Dixie Darr

In Learning on August 20, 2008 at 1:47 pm

Teachings and Callings

By Dixie Darr

I wasn’t born to be a teacher. It started as something I did part-time for extra money while trying to figure out my mission in life. That was twenty-one years ago. I’ve quit a few times, but the students keep calling me back.

My students are working adults, people who, like me, didn’t go to college (or didn’t finish) the traditional way, right out of high school. Instead of spending four years in the suspended animation of college, they started living their lives. Now in their thirties, forties, or beyond, they’ve been working long enough to bump into the glass ceiling that tells them they cannot rise further in the company, or find a better job, without having a college degree.

I see them the first time they set foot in a classroom after ten or twenty years. “Congratulations,” I tell them. “You’ve just done the hardest thing you’ll ever have to do to earn your degree: you walked through that door for the first time.” Usually, they’re scared. Later, when they have reached the light at the end of the tunnel and are ready to graduate, they admit that driving to campus that first night, they came very close to turning around and going home. “What am I doing going to college at my age?” they ask themselves.

Although filled with doubts and fears, adult students do very well in college because they know why they’re there.

They come, they tell me that first night, because they want to better themselves professionally and create better lives for their families. Later, they confide more complex reasons for putting themselves through the challenge and frustration of going to college as adults.

Many of them find themselves competing for jobs with candidates that only outrank them by having a degree. “I believed that my years of on-the-job training would outweigh my lack of formal education,” said one woman. “I was repeatedly disappointed.”

Our culture puts a high value, maybe too high, on a college diploma and some of my students feel a deep sense of shame and embarrassment about their lack of a degree. “I want to be equal with my peers at work, and not feel inferior just because I do not have a degree,” one student explained.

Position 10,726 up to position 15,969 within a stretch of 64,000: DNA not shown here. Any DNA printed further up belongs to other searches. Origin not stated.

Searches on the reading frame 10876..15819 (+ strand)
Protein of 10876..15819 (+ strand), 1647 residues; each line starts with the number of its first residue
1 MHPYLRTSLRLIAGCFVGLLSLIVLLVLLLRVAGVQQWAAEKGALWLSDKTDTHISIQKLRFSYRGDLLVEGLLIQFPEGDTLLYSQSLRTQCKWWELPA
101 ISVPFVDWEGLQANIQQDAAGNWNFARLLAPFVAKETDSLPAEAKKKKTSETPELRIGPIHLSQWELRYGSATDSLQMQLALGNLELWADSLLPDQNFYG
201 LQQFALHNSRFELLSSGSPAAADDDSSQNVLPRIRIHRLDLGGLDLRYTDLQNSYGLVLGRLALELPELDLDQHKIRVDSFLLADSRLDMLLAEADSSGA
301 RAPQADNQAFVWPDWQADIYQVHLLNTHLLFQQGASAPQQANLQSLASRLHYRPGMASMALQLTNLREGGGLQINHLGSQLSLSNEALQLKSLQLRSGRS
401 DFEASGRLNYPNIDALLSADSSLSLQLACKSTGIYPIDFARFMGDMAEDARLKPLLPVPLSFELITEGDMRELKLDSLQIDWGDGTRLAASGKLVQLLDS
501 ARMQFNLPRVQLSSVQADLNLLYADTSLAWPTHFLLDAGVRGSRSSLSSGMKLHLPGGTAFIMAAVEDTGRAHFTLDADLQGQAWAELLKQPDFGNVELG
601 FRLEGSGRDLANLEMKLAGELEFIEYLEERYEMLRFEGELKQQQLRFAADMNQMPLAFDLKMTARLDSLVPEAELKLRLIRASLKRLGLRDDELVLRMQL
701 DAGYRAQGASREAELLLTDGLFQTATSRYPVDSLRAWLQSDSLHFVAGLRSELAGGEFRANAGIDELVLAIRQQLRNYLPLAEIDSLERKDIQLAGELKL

Another said all of his friends, including his wife, have degrees. Although he makes more money than all of them, he still believes that he is missing out on something. “I have noticed the spark in their eyes and the way that they carry themselves, and it has made me jealous,” he confessed. “The prestige of a college degree is what I desire.”

Another motivation for returning to school is to be good role models for their children. One single mother described how she had to “pick my eight-year-old daughter’s mouth up off of the floor when she realized that I had not gone to college.” She always tried to set a good example for her daughter. “I’m a practice-what-you-preach mother. Therefore, I really couldn’t have expected her to go to college when I hadn’t, could I? As a matter of fact, I could be confirming the opposite.”

Others agree. “How can I tell my kids that they need to go to college, if I don’t go myself?” they ask. Typically their kids love it when the family can do homework together.

Many of my students are especially proud that they will be the first person in the family to earn a college degree.

Sometimes they break my heart. One man told me, “On my wife’s side of the family, there were and still are many doubts that I can support my wife and kids. So going back to school and getting my college degree would really make me feel better about myself, and also show my in-laws that I am a real man.”

The real men and women in my classes are the reason I keep teaching part-time. It is my privilege to help them in their quests. Teaching continues to feed my pocketbook, but more importantly, my students feed my soul.

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